Published: 20 September 2020

Six Qualities of Sustainable Infrastructure in Action

The power of infrastructure to shape economies and societies is enormous. Infrastructure underpins commercial life, provides vital social services and supports human interaction around the world and across the street. Increasingly, however, decision-makers are looking to infrastructure as a tool to enable the reinvention of the entire built environment. Leaders in the public and private sectors are becoming ever more aware of the importance of building a more economically, socially and environmentally sustainable world. But this world cannot be built without the corresponding sustainable infrastructure.

With this in mind, the World Economic Forum’s Global Future Council on Infrastructure met in Dubai, United Arab Emirates, in November 2019 to understand how they could do their part to encourage the development of a widely accepted sustainable infrastructure asset class to draw more private capital into sustainable infrastructure investment. The council, leveraging the diverse experience of its members, decided the best way to achieve this would be to construct a vision of what sustainable infrastructure is, and then explore frameworks and case examples that can help bring this vision into reality.

Out of this work came the council’s Six Qualities of Sustainable Infrastructure (GFC-6).

Through rigorous research and exploration, the council created the GFC-6 to take into account multiple aspects of sustainability, including economic, social, environmental and technological components.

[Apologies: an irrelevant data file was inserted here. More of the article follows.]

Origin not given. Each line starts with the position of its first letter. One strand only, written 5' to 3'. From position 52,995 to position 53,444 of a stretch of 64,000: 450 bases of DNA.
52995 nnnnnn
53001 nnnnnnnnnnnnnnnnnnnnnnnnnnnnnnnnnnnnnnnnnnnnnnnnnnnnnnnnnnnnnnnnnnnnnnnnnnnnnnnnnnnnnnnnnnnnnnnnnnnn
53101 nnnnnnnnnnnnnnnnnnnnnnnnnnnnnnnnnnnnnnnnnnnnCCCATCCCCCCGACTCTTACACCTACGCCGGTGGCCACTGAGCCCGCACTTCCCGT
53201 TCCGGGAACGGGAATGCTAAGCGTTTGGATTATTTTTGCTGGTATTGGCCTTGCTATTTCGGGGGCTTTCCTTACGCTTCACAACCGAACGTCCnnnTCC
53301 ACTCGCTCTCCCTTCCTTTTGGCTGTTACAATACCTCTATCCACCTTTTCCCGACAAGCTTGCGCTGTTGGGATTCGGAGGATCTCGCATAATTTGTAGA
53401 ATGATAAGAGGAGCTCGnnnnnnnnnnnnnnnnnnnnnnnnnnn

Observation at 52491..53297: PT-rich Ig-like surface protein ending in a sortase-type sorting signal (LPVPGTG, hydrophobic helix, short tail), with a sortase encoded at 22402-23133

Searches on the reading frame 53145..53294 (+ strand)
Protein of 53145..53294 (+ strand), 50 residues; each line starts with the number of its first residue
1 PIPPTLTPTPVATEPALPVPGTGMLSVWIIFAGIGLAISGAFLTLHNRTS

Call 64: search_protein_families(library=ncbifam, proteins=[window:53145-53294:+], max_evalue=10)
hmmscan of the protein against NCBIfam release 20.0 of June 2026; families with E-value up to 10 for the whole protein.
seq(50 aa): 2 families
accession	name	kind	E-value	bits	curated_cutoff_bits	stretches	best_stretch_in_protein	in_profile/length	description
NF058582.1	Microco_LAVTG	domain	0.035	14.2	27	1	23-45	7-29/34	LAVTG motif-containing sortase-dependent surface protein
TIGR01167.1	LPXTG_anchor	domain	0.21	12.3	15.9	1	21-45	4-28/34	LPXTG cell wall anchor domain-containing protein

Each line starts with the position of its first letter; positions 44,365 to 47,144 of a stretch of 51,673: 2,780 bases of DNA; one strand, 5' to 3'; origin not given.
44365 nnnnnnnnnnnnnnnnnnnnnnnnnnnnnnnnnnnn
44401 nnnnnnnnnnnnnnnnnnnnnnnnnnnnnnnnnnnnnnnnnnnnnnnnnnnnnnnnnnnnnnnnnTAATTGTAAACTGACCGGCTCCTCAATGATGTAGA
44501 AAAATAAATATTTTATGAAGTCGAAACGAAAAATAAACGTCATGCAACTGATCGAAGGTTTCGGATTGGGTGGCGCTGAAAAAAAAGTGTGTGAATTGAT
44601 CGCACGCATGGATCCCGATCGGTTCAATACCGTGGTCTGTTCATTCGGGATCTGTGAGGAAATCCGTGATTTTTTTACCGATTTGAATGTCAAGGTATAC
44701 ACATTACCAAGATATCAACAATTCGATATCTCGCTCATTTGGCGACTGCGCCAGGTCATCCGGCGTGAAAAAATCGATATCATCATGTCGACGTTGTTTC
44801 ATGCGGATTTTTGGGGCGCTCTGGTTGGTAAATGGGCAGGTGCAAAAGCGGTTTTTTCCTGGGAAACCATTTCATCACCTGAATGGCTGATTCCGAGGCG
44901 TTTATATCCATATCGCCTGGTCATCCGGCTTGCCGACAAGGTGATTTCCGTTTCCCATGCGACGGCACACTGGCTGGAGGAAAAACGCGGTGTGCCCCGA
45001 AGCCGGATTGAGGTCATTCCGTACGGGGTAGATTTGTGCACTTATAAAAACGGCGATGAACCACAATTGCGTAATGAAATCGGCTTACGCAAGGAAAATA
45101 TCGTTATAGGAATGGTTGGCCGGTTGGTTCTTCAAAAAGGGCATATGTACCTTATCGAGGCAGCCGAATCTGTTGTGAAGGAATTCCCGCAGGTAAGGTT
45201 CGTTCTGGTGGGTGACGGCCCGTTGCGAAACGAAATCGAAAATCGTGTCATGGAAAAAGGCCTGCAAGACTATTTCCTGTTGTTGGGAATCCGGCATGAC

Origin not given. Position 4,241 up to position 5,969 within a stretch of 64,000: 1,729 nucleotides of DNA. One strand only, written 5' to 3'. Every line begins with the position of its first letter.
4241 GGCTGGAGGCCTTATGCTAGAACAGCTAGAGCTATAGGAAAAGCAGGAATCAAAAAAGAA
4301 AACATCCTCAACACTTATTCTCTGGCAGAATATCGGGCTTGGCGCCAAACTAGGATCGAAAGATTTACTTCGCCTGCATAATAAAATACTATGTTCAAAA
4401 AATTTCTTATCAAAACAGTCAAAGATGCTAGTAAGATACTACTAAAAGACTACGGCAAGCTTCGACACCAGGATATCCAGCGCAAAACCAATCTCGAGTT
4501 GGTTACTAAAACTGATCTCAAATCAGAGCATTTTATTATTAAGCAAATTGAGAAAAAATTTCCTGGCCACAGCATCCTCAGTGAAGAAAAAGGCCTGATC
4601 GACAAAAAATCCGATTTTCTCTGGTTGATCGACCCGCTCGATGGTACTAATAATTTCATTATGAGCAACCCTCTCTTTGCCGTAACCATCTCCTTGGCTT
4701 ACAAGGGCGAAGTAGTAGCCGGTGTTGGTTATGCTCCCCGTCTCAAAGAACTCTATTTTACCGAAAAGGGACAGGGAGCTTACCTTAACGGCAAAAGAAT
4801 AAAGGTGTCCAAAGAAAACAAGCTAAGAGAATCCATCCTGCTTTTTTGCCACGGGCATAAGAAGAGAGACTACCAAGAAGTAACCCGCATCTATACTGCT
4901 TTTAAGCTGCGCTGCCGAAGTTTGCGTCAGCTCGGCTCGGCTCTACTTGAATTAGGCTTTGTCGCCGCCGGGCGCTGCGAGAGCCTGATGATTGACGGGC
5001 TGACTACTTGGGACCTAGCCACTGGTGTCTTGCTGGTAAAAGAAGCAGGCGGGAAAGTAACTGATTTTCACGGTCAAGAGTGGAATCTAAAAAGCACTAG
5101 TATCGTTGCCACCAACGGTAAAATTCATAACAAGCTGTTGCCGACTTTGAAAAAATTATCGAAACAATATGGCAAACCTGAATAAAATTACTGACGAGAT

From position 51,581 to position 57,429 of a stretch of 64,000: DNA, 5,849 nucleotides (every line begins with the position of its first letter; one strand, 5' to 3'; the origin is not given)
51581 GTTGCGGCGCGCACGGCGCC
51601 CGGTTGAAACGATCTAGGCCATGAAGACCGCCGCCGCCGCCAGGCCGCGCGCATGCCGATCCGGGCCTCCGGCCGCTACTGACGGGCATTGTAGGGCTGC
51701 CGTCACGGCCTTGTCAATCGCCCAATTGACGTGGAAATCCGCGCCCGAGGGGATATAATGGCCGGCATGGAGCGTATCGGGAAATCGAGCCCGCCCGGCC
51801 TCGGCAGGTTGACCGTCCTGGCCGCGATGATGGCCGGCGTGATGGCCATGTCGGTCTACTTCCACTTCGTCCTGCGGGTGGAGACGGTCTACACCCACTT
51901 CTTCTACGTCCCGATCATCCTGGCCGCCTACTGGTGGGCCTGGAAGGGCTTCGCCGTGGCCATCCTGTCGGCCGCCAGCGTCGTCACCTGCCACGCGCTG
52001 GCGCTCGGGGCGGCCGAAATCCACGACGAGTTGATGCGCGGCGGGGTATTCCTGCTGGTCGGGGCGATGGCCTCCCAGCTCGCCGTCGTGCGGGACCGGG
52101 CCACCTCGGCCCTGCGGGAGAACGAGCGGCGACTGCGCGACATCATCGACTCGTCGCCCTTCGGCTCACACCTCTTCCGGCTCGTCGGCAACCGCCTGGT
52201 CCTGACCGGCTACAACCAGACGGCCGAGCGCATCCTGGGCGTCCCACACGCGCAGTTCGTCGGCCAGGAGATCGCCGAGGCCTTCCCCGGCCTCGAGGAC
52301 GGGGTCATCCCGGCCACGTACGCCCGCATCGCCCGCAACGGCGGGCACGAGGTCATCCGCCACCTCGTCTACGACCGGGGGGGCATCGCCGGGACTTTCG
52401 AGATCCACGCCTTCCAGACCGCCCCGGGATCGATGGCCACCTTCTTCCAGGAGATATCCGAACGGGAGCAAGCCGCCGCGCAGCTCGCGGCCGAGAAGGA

Image: World Economic Forum
  • 1
    Benefit sharing
  • 2
    Environmental resilience
  • 3
    Social acceptability
  • 4
    Economic and institutional effectiveness
  • 5
  • 6
    Critical mass potential

The council is supportive of the creation and application of any framework, financing model or tool that incorporates the GFC-6. This digital report contains a series of case studies that show frameworks and examples of projects that highlight how having a clear high-level vision can help inform the development of sustainable, resilient infrastructure.

Without proper support, sustainable infrastructure risks becoming a niche issue. A nice-to-have, rather than the global imperative it truly is. By laying out clear and achievable qualities and providing strategies and examples to amplify their adoption, the Global Future Council on Infrastructure hopes to do its part to encourage the development of infrastructure projects and systems that can help create the more inclusively and sustainably prosperous future the world deserves.

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